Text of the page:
WATCH: ‘You cannot trust a word that Boris Johnson says,’ Nandy warns

Elliot Chappell

Lisa Nandy has warned that the publication of the Sue Gray report and the revelations relating to Boris Johnson and the ‘partygate’ scandal show that the public “cannot trust a word” that the Prime Minister says.

In a Sky News interview this morning, the Shadow Levelling Up, Housing and Communities Secretary discussed the findings of the investigation by the senior civil servant into the numerous reports of rule breaking in Downing Street during the pandemic and described the situation as “extraordinary”.

“It’s not just that there are a lot of families around the country this morning who are looking at the revelations that have come to light in this report and the Prime Minister’s response and thinking how could it possibly be that we did follow these rules when the Prime Minister was telling us that they were important – and yet he presided over rot that ran right the way through government,” she said.

“It’s that we’re now in the extraordinary position of having a Prime Minister who has lied. He’s lied to the public, he’s lied to the House of Commons. You cannot trust a word that he says.

“So when he says ‘I’ll deal with the cost-of-living crisis’, when he says ‘I’ll stand up to Russian aggression in Ukraine’, what do you do? Because you cannot trust a word that this man says.”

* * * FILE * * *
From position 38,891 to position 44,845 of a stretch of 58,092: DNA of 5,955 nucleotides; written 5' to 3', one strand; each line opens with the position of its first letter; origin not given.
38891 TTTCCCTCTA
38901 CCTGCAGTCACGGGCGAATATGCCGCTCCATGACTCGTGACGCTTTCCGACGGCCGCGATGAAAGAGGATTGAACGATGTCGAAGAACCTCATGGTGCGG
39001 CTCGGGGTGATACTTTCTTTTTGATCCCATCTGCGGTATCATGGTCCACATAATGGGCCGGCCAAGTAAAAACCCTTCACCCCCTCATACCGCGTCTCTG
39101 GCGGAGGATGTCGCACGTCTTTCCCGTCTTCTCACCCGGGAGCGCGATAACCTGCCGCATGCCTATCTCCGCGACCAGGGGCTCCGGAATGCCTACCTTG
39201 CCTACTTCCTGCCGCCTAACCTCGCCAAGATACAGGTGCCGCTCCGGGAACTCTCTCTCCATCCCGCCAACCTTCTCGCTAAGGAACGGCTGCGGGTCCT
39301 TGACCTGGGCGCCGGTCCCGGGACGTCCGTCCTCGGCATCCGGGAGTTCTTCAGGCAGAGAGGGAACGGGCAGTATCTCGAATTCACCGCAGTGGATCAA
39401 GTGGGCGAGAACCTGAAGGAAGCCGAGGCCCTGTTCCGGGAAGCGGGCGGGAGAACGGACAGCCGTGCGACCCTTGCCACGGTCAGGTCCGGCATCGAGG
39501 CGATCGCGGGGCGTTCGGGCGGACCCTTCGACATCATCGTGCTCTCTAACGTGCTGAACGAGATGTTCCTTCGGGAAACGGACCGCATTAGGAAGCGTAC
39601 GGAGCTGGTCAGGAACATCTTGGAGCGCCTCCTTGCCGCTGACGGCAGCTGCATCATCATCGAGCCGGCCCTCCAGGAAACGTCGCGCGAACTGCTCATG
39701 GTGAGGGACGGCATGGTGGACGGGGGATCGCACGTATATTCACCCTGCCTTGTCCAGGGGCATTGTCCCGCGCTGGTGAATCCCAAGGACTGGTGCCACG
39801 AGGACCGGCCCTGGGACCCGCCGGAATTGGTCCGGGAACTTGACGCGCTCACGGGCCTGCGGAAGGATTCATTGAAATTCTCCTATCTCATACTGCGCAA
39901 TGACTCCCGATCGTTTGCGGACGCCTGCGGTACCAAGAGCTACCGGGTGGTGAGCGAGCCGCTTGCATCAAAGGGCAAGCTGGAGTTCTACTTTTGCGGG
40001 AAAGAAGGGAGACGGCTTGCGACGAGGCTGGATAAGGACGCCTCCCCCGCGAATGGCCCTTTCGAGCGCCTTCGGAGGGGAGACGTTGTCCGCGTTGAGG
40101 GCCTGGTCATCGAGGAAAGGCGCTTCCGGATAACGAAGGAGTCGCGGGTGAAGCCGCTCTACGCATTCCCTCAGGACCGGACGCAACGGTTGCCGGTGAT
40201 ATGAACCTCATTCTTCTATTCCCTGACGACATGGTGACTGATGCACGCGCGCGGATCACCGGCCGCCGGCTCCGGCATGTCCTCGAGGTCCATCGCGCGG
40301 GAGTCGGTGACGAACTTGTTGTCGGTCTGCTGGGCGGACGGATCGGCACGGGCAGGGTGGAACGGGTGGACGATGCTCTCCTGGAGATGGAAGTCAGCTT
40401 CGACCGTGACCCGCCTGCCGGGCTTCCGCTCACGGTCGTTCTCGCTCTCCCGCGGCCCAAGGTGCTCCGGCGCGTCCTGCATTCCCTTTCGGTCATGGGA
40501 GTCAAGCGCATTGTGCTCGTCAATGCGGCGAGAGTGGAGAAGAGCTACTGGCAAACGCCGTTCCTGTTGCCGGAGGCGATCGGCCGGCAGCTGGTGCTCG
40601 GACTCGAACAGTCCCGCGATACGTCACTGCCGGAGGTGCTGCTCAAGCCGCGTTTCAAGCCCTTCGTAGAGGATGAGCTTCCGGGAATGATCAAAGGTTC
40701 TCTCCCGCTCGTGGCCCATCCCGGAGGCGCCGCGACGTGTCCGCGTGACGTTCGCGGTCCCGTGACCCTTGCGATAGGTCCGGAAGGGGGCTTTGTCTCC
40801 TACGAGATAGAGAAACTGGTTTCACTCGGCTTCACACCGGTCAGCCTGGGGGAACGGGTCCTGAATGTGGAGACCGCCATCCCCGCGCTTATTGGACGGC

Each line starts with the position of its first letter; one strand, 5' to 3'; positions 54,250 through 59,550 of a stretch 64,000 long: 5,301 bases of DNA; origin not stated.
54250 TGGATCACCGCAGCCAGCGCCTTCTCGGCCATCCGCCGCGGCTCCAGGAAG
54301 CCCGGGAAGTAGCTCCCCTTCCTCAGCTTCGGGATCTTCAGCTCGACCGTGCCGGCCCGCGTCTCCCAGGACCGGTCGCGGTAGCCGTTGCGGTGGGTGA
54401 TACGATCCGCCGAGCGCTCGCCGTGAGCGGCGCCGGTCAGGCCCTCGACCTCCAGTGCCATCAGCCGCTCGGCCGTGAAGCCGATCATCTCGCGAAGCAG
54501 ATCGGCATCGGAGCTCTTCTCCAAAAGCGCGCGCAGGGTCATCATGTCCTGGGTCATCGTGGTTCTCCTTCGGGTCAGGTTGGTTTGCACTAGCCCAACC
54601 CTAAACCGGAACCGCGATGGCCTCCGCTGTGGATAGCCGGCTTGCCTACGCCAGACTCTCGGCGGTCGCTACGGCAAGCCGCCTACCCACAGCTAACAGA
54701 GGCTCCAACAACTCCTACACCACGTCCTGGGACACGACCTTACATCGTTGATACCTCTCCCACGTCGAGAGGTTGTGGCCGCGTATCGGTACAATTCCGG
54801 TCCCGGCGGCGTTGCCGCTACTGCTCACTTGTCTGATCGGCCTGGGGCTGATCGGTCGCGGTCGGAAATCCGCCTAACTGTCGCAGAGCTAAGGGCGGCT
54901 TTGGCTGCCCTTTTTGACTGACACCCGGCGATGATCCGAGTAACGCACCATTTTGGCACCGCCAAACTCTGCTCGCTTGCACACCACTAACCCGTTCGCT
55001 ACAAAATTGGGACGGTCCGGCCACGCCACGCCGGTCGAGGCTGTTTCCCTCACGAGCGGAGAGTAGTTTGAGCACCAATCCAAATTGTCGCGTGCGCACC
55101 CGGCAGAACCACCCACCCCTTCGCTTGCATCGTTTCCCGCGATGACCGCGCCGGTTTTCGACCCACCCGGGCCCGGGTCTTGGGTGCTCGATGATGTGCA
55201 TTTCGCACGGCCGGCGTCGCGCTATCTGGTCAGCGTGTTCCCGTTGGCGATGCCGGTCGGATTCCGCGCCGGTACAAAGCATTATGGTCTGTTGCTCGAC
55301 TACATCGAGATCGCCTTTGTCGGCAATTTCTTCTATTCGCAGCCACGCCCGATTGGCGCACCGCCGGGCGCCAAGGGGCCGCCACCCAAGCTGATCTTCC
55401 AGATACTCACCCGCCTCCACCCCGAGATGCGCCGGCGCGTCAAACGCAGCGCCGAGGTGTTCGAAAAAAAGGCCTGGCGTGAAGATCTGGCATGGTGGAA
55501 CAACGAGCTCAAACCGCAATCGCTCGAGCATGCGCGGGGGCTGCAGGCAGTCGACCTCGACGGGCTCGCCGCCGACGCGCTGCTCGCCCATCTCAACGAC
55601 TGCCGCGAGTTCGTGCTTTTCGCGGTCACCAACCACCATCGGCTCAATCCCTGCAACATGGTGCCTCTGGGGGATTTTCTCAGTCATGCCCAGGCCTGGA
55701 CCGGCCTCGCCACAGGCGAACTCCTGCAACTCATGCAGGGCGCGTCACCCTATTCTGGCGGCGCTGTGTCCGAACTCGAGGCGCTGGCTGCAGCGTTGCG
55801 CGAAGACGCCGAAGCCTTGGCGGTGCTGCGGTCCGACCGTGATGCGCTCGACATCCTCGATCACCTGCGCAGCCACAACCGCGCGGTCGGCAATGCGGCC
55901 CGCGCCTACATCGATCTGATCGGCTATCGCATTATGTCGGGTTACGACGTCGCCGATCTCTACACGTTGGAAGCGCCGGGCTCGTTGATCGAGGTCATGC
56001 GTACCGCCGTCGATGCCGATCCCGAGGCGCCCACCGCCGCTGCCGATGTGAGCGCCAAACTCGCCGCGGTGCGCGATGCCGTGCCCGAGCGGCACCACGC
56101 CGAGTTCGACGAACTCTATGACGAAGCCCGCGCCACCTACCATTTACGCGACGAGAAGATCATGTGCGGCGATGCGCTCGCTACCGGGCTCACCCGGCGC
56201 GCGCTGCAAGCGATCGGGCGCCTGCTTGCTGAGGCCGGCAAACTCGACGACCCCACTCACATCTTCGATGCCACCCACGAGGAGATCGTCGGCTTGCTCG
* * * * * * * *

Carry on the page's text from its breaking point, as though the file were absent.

The Cabinet Office published the 37-page report on Wednesday. In the document, Gray concluded that “the senior leadership at the centre, both political and official, must bear responsibility” for the “culture” at the “heart of government”.

Keir Starmer told Johnson that “the game is up”, following the Prime Minister’s statement to parliament. He urged Conservative backbench MPs to remove Johnson from office, telling them: “You cannot be a lawmaker and a lawbreaker.”

The report by Gray summarised findings of an investigation into 16 events in 2020 and 2021, including a “socially distanced drinks” in the No 10 garden – about which some staff “expressed concern” as to whether the event was “appropriate”.

The report found that the then head of communications for Johnson, Lee Cain, had warned that the party would pose a “comms risk”. A special adviser also said it would be “helpful” if people avoided being seen “walking around with bottles of wine” as it was taking place after a press conference.

After the event, the then principal private secretary Martin Reynolds – who had invited staff and told them to bring alcohol – referenced the event to a special adviser in a Whatsapp message, saying: “Best of luck – a complete non story but better than them focusing on our drinks (which we seem to have got away with).”

Gray also wrote in the report published this morning that an “excessive amount of alcohol” was consumed at an event on June 18th 2020, at which one person “was sick” and there was a “minor altercation between two other individuals”.

The report included pictures of Johnson at social gatherings. In several of the photographs, he can be seen raising a glass in a crowded room. Several are dated from a date on which he previously told parliament there had been no party.

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